Oakland, CA—July 2, 2018
Mills College Professor of Biology Jennifer E. Smith, a team of five undergraduate students, and collaborator and coauthor Andy Sih at the University of California Davis recently examined the effects of architecture and personality on the social behavior of ground squirrels.
The team’s findings were published today in Philosophical Transactions of the Royal Society B. The peer-reviewed science journal publishes high quality theme issues on topics of current importance and general interest within the life sciences.
The study, titled Split between two worlds: automated sensing reveals links between above- and belowground social networks in a free-living mammal provides some important revelations about the ways that architecture shapes collective behavior.
Most people split their time between two or more major environments – living with family or friends within confined housing conditions, and interacting with others outside of the home in a relatively open and free manner. Like humans, many other mammals split their time between two worlds.
Using an automated detection system, Smith and her team observed California ground squirrels aboveground where space is relatively open, and belowground within a relatively constrained burrow architecture. This allowed them to examine the effects of architecture and personality on the social behavior of squirrels, uncovering their secret, belowground social lives.
Analysis by the science team found that these wild animals seek shelter in defined burrow systems but also interact with group-mates above ground. The study further revealed that belowground social structure predicts collective behaviours above ground, and that adults and juveniles associate most often. Females are key in connecting networks belowground.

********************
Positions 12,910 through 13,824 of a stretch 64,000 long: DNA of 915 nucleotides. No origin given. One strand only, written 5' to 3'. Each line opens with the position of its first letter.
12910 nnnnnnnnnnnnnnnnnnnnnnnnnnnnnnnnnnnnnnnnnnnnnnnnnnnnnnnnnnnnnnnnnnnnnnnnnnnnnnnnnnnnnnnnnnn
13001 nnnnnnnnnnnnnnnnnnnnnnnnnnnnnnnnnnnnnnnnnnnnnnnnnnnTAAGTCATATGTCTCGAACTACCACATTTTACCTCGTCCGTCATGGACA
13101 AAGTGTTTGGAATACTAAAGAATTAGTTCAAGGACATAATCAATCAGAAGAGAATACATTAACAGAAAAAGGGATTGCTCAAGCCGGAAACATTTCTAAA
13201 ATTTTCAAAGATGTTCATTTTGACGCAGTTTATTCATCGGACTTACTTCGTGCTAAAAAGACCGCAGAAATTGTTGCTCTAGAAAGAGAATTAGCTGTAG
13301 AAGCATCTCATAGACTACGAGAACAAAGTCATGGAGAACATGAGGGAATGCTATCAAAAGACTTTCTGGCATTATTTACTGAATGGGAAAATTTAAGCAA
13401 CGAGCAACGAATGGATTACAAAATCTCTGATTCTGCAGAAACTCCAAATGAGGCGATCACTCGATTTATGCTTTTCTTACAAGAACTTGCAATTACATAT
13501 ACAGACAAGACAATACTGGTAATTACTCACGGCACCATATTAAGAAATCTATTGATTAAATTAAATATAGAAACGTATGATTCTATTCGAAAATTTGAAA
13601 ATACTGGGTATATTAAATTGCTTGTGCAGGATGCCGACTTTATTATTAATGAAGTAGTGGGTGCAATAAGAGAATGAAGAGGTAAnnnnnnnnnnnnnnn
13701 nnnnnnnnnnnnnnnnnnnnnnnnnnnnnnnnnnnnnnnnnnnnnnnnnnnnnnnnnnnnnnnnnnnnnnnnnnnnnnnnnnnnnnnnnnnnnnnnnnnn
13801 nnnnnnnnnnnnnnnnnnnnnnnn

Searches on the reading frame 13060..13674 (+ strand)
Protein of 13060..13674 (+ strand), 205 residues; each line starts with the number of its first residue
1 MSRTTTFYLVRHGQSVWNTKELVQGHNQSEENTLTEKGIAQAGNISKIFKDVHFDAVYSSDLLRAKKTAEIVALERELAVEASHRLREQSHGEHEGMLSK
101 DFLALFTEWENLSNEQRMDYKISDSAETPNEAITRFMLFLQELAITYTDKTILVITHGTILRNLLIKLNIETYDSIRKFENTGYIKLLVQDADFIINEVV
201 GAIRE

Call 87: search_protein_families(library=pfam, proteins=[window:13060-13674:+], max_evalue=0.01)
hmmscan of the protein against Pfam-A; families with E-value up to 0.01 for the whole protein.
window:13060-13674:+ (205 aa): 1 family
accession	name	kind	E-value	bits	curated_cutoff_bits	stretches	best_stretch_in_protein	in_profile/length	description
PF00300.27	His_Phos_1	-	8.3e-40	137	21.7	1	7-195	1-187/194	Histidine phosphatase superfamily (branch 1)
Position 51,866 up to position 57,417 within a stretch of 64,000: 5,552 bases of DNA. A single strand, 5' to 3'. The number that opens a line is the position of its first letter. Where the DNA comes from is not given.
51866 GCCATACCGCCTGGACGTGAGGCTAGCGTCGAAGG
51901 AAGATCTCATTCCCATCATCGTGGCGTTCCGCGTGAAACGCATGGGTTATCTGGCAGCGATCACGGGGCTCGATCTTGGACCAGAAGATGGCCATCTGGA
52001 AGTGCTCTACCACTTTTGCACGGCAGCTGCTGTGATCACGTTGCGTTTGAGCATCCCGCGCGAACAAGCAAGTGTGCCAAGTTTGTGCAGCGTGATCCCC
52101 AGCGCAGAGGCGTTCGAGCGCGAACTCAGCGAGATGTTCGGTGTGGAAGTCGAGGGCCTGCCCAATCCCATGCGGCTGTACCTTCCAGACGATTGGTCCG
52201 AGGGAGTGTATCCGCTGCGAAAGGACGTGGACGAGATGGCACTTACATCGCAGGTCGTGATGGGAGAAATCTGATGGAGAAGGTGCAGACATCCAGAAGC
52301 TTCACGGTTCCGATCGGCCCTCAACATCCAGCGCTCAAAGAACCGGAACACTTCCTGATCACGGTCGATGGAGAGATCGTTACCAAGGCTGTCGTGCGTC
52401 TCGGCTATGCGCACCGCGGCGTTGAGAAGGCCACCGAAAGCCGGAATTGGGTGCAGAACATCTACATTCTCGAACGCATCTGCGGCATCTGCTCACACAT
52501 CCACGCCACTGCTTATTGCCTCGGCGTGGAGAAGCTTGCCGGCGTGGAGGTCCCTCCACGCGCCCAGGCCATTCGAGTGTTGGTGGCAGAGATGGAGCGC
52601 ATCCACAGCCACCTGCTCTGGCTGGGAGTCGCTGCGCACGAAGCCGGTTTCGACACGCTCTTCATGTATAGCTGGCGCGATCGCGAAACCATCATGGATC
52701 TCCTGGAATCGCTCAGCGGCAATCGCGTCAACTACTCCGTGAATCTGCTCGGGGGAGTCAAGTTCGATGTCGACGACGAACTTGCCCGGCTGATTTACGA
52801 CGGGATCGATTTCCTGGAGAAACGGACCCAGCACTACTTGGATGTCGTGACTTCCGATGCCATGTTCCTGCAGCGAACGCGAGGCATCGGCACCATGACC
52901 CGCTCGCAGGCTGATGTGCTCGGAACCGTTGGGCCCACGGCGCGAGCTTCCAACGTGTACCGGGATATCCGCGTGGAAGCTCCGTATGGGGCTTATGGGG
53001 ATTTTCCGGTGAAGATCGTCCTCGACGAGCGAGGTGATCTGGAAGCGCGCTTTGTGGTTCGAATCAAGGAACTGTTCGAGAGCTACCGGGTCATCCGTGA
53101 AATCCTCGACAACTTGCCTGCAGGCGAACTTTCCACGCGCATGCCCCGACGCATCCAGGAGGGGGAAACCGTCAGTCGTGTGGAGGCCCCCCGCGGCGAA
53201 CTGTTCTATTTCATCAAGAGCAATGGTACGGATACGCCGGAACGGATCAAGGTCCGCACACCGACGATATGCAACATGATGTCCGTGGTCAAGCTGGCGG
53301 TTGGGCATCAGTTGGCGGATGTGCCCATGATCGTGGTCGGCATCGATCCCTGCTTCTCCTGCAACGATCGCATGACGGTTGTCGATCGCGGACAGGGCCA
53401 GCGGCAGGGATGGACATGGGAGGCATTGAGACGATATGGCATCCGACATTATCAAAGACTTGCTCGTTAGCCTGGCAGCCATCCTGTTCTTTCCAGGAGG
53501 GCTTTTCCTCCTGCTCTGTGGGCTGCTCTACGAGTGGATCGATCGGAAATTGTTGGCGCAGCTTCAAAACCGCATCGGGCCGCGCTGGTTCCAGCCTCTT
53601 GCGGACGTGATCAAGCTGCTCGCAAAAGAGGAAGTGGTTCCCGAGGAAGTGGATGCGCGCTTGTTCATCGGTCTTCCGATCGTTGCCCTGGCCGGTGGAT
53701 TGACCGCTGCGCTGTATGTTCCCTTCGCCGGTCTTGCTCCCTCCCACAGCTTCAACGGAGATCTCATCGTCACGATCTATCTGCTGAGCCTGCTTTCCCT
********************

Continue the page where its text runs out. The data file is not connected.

More importantly, highly connected individuals belowground were also highly connected aboveground. These patterns were consistent across years.
“Basically, our study shows that socially-connected squirrels are consistently social in multiple situations,” says Professor Smith.
This is important because superspreaders may be key in determining whether diseases become epidemics. “Although the animals in this study are remarkably healthy, the parasites of California grounds squirrels may carry diseases, including plague.”
This research has potential implications for disease and information transmission for other social animals, including humans, who vary in their social network connections.
“Our findings that squirrels have consistent social personalities across major situations and time is really exciting,” Smith adds. “Key, highly social individuals likely may act as hot spots for transmission.”
The project was sponsored by the National Science Foundation, the Barrett Foundation and Contra Costa County Fish and Wildlife Propagation Fund.
About Mills College
Located in Oakland, California, in the heart of the San Francisco Bay Area, Mills College is a nationally renowned independent liberal arts college for women with graduate programs for women and men. Ranked one of the top-tier regional universities in the West by U.S. News & World Report, Mills is also recognized as one of The Best 382 Colleges in the nation by The Princeton Review. Since 1852, we’ve been empowering students to become creative, independent thinkers who take and inspire action. For more information, visit www.mills.edu.